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216 × 138 mm
232 pages
100 illustrations, 80 in colour
11 Jun 2018
  • £16.00

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Palm Fred Gray

The extraordinary palm: diverse, prolific, essential, symbolic and often sacred, exotic – and at times erotic – exploited and controversial. The signature plant of the tropics and subtropics, these record-breaking botanicals produce the world’s biggest and heaviest seed, the longest leaf and the longest stem. Over thousands of years, palms sustained rainforest communities and were bound up with the development of ancient civilizations. They gained mystical and religious meanings and became a plant of abstractions and fantasies, a symbol of being at leisure, away from civilization and closer to nature – and at times of danger and devastation. In the nineteenth century capitalism used palm products to lubricate industry and cleanse empires. Iconic palm houses put on show this exceptional vegetative performer. Far from its natural homelands, it nowadays clothes and glamorizes an astonishing diversity of landscapes. Today oils from palms are consumed daily by millions of people worldwide. The plant is embedded in modern consumer societies, but mired in environmental controversy over the destruction of rainforests.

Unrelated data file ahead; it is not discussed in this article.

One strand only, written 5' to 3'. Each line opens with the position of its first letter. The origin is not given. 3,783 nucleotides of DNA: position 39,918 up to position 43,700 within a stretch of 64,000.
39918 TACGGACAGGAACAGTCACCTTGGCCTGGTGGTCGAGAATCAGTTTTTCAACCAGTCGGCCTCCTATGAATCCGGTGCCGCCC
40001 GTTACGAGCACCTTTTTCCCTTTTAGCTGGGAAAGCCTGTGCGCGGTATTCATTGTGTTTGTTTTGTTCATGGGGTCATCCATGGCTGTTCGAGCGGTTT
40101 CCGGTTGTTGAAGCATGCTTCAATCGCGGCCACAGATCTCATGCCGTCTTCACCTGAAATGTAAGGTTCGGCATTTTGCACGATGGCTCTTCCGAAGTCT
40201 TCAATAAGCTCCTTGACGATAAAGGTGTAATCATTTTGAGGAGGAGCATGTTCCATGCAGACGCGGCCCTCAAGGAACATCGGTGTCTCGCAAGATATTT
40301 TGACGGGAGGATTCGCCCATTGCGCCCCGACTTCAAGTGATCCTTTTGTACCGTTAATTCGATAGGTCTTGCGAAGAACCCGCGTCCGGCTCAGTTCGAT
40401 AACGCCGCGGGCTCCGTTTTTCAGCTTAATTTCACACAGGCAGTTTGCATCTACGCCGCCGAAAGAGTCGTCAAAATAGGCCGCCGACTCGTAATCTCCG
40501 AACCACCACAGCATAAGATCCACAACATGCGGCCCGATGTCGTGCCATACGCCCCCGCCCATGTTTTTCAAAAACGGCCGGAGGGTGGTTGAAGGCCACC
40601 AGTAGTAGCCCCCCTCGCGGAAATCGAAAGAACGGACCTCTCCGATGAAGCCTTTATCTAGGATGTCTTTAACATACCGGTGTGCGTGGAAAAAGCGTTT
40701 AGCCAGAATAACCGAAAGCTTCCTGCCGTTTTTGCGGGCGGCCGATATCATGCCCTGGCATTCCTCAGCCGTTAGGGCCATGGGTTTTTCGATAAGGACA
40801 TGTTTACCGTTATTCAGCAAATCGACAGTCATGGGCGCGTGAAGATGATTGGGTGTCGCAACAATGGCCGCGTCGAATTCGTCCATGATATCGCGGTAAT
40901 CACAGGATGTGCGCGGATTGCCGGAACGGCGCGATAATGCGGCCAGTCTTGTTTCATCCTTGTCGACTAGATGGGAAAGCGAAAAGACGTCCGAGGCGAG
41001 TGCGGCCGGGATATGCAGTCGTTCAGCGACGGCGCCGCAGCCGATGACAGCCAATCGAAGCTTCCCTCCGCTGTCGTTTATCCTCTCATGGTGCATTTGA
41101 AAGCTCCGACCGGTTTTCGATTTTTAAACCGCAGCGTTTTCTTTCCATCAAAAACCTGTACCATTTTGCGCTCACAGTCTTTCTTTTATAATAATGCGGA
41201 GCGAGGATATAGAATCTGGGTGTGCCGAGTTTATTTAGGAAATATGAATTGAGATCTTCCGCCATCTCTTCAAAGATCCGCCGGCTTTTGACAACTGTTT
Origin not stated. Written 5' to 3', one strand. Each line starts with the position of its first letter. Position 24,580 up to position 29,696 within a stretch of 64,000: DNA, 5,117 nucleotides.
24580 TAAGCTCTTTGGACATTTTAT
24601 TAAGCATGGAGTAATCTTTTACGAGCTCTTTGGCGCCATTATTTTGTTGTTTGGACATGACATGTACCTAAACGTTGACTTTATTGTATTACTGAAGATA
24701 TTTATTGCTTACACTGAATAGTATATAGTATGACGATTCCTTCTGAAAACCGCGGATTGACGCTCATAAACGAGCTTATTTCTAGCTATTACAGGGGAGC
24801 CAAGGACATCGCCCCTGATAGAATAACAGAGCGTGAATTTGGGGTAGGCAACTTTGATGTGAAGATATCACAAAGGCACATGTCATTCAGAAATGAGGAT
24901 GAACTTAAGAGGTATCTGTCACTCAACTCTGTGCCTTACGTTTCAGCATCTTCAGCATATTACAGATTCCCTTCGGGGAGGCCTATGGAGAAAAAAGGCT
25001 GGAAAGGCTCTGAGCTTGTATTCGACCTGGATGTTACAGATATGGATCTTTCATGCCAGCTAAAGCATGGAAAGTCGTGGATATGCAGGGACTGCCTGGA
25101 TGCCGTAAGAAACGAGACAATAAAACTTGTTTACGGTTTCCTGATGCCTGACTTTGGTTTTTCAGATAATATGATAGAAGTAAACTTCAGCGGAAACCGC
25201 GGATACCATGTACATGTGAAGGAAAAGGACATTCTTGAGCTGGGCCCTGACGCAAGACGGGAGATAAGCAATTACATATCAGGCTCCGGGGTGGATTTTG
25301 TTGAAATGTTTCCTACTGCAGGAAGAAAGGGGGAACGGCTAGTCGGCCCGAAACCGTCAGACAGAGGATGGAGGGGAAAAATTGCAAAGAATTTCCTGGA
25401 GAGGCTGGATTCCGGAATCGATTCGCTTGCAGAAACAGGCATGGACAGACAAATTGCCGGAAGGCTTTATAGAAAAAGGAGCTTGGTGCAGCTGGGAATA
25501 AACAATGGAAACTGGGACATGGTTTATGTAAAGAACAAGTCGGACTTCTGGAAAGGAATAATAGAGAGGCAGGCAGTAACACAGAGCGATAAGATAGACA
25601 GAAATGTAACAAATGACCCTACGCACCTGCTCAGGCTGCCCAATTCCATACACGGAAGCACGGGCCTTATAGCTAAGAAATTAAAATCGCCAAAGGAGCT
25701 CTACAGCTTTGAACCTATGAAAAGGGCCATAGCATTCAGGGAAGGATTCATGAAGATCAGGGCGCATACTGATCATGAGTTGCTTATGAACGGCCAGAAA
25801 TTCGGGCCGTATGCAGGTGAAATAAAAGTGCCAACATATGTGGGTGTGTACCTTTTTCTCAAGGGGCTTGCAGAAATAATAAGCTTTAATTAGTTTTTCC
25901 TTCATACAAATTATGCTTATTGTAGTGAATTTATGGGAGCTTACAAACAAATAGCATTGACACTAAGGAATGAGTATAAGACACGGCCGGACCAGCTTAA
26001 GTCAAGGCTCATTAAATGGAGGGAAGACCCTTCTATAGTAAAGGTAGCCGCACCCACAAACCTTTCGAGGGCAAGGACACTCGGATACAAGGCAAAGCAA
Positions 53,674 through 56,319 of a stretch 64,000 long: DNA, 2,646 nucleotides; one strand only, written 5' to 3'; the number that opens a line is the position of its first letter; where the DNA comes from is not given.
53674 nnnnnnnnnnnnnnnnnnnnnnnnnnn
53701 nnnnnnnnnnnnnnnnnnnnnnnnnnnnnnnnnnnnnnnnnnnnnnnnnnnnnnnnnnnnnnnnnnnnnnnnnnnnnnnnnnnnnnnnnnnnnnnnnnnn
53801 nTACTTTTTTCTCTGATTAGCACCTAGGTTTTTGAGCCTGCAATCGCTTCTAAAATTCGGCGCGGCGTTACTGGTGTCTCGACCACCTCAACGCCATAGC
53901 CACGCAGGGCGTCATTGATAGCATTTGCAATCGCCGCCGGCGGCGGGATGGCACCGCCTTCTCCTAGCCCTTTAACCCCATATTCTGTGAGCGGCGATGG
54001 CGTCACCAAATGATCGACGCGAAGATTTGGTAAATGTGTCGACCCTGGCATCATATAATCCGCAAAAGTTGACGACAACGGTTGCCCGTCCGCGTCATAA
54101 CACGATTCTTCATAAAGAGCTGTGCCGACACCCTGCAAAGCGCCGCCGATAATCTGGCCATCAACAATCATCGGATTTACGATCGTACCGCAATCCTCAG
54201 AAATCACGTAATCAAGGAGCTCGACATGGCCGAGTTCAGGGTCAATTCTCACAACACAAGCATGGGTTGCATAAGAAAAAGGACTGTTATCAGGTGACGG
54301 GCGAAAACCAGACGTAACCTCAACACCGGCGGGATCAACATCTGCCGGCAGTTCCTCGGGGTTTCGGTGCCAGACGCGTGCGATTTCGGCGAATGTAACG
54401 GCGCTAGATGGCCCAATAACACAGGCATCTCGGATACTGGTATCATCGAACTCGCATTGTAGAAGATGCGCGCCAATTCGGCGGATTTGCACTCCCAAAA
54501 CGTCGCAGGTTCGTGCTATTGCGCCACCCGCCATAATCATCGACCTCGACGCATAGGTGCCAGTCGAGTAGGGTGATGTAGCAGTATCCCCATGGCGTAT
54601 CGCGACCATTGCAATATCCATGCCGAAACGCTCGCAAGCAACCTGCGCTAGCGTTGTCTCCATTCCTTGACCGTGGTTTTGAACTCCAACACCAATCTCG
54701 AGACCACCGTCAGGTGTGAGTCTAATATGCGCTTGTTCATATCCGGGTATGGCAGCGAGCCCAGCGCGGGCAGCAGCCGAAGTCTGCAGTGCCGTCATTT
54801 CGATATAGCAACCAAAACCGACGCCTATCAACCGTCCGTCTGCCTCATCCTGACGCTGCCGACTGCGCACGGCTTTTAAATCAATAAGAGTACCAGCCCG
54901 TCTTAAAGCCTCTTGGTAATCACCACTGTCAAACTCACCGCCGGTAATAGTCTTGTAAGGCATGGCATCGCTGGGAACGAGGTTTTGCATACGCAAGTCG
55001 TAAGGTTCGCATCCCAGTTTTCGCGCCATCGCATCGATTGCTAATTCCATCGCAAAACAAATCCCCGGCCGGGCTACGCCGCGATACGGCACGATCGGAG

In Palm Fred Gray portrays the cultural and historical significance of this iconic and controversial plant over thousands of years. Superbly illustrated, this lively and engaging book is the first of its kind.

Fred Gray is Emeritus Professor of Continuing Education at the University of Sussex, Brighton. He is the author of Designing the Seaside: Architecture, Society and Nature (Reaktion, 2006).

1 The Prince of Plants
2 Dissecting the Giant Herb
3 The Civilizing Date
4 Western Discovery
5 Empire and Utility
6 Of Tigers, Plantations and Instant Noodles
7 The Ornamental Palm
8 Captive Performer
9 Abstractions and Fantasies

Further Reading
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Photo Acknowledgements